St David superyacht

An afternoon on board St David Super-yacht with Captain Bitouzet

by Kay Hare

I was invited on board my favourite super-yacht, St David at Cannes Yacht Show.  Luckily it was anchored out so we took a tender to enjoy the views and afternoon tea on board.

The friendliest yacht, we are greeted with savoury snacks and melt in your mouth freshly baked cakes. Cannes this year was warm and late afternoon was the perfect time to relax on board and find out a little more about what has been happening over the summer.

I wondered why we were moored out this year and not in the port. Captain Jean-Marc Bitouzet explained that Cannes is quite easy to manoeuvre around the port and it was just more convenient this year to stay out of the port. However, with a 60m super-yacht like St David, some ports are not so easy. There is one position in Cannes which is quite tricky and the yacht club area of Monaco is pretty tight but with experience and a good crew, most ports are easily managed. The first thing to do is to look at the current, wind and exactly how the boat will be moving. One of the most difficult ports is Porto Cervo in Sardinia. Another port that has its challenges especially with 60m to turn around is Bonifacio in Corsica. This is a fjord that midway you have to turn the boat around as there is only 5m one side and 5m the other side.

Once the manoeuvring at the port is over there is the more time-consuming job of administration. Each port has different rules that have to be respected. Sometimes specific courses are required to follow and understand the regulations which can be 3-4 pages long. The trick to some of the hot spots in the Mediterranean is having your smaller private yacht then life is much easier than chartering and less administration.

The best part of Bitouzet’s job is his office window which changes each day. However, this comes at a price. There are more and more serious rules to comply with in order to enjoy this luxury. The Captains workload and the Chief Officers duties are going up each day. The three main administrative bodies that come with strong environmental rules; Marpol, ISM and IMO. These can involve 2-3 different forms which have by law be respected. ISM and IPS regulations also come with a weeks course to understand the forms and the safety rules. IMO is the controlling body and the crew have to take courses to comply with their regulations. Every few months the crew and staff have to train onboard and follow the health and safety drills. The yachting industry has one of the most challenging rules and regulation precautions and administrative duties of all the industries. If a helicopter is on board a whole new set of legal rules have to be understood and complied to. Not forgetting the coast guard rules, paradise is not so easy.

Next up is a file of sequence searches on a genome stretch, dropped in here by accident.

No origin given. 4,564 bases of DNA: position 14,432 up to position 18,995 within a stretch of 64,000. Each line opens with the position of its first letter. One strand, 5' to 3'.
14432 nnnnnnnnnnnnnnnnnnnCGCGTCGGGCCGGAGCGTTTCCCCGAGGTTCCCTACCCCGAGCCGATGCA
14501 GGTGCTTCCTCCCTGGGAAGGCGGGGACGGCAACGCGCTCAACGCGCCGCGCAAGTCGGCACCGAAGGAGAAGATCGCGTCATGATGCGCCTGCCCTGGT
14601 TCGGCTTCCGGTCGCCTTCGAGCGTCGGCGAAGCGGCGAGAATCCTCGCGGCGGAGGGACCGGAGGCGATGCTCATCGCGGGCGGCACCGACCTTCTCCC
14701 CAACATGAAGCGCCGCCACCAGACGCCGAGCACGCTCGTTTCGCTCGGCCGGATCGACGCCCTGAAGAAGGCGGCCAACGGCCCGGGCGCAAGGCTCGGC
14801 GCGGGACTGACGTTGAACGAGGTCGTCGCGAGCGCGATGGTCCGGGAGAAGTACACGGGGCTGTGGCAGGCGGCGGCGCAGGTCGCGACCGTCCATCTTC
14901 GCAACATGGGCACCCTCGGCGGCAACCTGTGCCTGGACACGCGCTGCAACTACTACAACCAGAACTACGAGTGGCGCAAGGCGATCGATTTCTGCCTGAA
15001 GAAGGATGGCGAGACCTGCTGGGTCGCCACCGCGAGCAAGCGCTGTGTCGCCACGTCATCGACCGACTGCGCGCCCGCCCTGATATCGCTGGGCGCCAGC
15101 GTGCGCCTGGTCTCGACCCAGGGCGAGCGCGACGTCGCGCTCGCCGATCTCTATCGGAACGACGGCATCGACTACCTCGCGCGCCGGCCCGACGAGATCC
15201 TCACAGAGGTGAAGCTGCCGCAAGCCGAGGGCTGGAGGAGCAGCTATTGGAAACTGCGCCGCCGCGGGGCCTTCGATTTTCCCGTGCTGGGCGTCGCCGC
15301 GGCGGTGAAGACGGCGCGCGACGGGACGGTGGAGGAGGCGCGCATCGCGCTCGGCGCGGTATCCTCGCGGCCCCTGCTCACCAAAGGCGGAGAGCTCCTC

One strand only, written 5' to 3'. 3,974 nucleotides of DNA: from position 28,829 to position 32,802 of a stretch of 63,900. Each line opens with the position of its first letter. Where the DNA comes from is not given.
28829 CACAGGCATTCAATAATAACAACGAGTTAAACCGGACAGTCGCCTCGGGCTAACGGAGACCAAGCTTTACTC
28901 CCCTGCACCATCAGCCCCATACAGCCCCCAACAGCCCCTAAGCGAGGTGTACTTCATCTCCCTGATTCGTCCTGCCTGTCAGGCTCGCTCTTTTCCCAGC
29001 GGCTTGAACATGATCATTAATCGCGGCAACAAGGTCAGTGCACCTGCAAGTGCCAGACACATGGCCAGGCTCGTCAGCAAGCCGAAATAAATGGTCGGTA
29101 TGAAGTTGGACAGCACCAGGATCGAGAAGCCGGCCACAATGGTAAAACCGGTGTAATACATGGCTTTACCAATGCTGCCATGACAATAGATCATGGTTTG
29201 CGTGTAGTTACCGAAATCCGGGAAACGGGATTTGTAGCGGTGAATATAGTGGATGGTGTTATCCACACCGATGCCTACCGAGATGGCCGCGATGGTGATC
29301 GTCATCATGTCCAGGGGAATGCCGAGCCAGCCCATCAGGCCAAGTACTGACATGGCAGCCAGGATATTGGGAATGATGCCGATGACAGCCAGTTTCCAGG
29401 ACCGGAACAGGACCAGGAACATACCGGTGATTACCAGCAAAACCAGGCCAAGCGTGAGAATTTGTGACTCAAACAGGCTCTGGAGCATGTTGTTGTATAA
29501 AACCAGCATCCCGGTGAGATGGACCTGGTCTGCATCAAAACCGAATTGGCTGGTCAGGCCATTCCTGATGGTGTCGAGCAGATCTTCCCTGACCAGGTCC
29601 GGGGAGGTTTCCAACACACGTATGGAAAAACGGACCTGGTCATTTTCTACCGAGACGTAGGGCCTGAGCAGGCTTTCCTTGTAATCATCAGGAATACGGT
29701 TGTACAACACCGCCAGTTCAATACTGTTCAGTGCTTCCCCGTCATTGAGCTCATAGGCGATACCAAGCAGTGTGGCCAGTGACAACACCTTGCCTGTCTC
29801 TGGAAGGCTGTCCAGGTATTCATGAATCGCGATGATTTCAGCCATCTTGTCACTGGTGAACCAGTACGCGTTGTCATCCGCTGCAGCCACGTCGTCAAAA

Jean-Marc loves Croatia and I asked how it compared to Sardinia. He said Sardinia is good especially the South, West and East coast, however, the North coast is too busy. It is like a boat park for yachts. In his opinion, there is more to offer in Corsica but Croatia still tops all of them for the quietness and unspoilt bays that you don’t need to visit twice.

Frequently sailing in Croatia Bitouzet really enjoys anchoring off near a lake in Croatia that you can take a tender to, there you will find three small idyllic private islands, a real treat for charters. Also, just off Montenegro, to the North side, there are two islands with two churches. This area is called Kotor Bay and is heaven on earth. He described another area of outstanding natural beauty, Mali Ston. Apart from having the best seafood restaurant he described anchoring one full moon night that was full of stars on a 9-week charter that has fond memories. With these magical settings and islands that are framed with willow trees it is difficult to beat. Another area is Trogir near Split which has a fantastic bay to anchor down only 30 metres from shore. Once here you have the whole bay in which to play.

Croatia 

Apart from the views changing every day Jean-Marc loves to spoil his clients and will listen to their requirements and ideas. When a client is truly happy it is the best job in the world.

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